dmca and copyright laws question

Discussion in 'Amateur Video Production' started by trustno1, May 24, 2004.

  1. trustno1

    trustno1 Guest

    A client is asking me to put music on a project that he does not have
    rights to. He thinks that the DMCA says that you can use up to 10
    seconds of music without permissions, licensing, etc., and I think
    that you cannot use ANY.

    If someone can help shed some light, or better yet, point me to a
    resource that states what the DMCA says about this...

    THANKS!
     
    trustno1, May 24, 2004
    #1
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  2. trustno1

    The Videoguy Guest

    I have no references at the moment, but from what I have heard/read you are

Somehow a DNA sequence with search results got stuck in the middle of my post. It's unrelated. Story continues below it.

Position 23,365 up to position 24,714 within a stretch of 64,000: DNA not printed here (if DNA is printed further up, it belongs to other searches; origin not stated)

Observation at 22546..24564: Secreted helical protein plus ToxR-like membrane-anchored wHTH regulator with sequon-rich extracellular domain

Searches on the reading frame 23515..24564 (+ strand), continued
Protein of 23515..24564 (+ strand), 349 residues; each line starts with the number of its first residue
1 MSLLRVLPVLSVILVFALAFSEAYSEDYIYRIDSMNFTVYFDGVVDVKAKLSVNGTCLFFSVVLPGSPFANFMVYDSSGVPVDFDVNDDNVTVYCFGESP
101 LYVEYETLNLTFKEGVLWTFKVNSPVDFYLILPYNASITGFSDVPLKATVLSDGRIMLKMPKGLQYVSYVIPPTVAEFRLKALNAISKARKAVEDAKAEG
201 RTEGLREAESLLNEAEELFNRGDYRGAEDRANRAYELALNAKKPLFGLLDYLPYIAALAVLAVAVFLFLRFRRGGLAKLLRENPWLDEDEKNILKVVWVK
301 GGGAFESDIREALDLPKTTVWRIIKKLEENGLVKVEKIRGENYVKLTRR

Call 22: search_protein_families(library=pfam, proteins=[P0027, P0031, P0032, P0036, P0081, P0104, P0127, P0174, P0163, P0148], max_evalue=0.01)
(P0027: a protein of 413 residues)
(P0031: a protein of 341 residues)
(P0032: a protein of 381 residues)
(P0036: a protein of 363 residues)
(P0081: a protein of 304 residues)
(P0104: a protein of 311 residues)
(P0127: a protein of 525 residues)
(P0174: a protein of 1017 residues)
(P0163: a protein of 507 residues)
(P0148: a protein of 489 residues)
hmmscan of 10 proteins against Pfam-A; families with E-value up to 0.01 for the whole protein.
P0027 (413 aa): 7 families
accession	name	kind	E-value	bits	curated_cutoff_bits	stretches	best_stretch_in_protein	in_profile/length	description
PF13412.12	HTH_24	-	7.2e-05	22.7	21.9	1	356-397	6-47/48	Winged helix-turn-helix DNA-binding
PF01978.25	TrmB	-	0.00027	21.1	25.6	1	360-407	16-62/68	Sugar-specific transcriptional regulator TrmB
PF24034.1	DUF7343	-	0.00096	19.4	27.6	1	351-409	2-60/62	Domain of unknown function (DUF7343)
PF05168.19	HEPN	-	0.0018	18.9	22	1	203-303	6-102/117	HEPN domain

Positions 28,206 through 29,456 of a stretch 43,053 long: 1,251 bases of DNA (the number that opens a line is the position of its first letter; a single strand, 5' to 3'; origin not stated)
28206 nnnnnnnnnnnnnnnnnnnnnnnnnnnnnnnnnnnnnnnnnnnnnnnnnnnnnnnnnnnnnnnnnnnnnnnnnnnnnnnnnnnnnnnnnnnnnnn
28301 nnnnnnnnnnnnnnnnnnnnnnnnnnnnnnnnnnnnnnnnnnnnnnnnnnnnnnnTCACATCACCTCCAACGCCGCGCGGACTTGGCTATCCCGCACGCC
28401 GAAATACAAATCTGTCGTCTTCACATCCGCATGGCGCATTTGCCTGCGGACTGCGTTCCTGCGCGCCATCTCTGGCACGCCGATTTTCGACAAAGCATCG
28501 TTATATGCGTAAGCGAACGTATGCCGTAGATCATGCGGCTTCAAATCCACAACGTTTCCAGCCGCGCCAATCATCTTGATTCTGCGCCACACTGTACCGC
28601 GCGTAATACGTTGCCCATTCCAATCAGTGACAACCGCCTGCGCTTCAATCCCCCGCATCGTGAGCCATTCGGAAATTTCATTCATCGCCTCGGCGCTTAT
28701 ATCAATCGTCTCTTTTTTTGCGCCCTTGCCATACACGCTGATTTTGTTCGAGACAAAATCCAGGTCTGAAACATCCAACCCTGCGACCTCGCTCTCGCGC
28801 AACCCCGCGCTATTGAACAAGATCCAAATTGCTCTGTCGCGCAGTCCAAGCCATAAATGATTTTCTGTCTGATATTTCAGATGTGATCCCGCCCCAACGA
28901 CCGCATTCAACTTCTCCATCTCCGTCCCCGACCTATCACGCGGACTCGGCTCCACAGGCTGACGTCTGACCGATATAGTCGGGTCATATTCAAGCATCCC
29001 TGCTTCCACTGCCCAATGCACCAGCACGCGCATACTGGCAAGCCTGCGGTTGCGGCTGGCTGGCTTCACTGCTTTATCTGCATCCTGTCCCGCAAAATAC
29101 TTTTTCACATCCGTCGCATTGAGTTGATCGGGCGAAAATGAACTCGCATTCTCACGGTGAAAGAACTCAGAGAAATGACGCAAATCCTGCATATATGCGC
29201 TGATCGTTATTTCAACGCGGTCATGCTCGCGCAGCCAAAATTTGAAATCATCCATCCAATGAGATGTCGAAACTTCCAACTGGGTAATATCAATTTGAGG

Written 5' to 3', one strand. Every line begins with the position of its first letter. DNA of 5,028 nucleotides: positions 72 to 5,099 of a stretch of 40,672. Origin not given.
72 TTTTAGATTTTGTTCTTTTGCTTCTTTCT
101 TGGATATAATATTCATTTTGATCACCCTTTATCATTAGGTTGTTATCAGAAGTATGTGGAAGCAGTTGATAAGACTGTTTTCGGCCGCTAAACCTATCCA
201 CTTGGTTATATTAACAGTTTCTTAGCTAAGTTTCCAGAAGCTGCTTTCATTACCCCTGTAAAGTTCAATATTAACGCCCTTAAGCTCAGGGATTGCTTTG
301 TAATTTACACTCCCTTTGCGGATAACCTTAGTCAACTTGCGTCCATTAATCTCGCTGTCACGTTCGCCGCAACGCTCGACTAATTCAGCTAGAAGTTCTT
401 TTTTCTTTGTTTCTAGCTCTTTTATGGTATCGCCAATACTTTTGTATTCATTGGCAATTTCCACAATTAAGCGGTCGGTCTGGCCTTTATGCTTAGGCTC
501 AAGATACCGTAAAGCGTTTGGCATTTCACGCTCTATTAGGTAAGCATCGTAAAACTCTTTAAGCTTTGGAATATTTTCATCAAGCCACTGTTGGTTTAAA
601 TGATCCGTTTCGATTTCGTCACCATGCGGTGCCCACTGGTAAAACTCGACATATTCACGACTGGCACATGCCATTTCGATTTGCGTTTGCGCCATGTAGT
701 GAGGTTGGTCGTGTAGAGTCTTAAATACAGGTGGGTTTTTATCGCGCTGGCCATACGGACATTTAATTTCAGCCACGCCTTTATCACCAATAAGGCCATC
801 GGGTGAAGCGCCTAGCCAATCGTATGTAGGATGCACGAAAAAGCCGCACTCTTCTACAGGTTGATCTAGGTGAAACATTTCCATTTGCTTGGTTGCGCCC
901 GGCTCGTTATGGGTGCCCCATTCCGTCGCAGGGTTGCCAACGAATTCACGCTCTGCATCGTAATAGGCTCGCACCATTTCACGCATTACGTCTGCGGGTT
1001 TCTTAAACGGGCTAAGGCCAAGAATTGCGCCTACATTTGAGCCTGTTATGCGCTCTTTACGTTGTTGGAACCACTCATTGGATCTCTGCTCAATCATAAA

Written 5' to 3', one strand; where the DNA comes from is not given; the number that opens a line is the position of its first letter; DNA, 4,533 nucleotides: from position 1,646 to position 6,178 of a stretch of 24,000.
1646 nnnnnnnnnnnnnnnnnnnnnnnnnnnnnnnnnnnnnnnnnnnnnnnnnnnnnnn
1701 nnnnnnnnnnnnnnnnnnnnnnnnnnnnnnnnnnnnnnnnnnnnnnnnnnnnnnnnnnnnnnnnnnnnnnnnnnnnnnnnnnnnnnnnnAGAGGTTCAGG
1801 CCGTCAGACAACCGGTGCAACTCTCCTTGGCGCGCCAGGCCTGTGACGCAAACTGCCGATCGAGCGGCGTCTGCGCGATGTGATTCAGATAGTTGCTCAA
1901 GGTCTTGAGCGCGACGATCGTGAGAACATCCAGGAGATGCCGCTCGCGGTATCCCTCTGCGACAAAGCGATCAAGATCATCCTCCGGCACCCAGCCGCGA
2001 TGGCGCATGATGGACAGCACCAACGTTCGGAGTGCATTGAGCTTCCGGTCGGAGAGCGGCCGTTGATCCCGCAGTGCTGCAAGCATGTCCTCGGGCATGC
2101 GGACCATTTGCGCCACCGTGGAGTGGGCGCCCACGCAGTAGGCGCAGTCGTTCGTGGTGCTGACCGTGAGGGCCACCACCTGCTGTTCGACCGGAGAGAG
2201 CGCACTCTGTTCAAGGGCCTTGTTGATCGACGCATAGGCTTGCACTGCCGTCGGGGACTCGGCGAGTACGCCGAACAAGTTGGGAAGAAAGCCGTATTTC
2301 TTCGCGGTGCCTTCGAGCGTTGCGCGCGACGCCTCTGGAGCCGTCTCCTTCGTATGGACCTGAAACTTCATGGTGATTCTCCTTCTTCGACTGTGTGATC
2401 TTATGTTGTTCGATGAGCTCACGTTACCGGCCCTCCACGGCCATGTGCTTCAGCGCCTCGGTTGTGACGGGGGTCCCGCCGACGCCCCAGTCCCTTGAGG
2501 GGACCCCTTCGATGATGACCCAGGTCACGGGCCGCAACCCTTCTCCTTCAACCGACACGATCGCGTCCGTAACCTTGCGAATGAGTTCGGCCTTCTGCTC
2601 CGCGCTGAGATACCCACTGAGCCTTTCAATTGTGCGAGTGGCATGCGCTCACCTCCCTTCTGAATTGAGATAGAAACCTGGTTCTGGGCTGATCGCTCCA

right. There's plenty of royalty free stuff out there to use.
     
    The Videoguy, May 24, 2004
    #2
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  3. Especially if you need only 10 seconds worth!
     
    Richard Crowley, May 24, 2004
    #3
  4. trustno1

    Nomen Nescio Guest

    See <http://www.dpi.state.nc.us/copyright1.html>

    | Music
    |
    | * Up to 10% of a copyrighted musical composition, but no more than
    | 30 seconds
    | * Up to 10% of a body of sound recording, but no more than 30
    | seconds
    | * Any alterations cannot change the basic melody or the
    | fundamental character of the work

    IANAL. I would contact one prior to accepting the above. The *AA has a
    history of illegally suing people.
     
    Nomen Nescio, May 24, 2004
    #4
  5. trustno1

    Jay Rose CAS Guest

    I am amazed that people are quoting this URL in the context of clients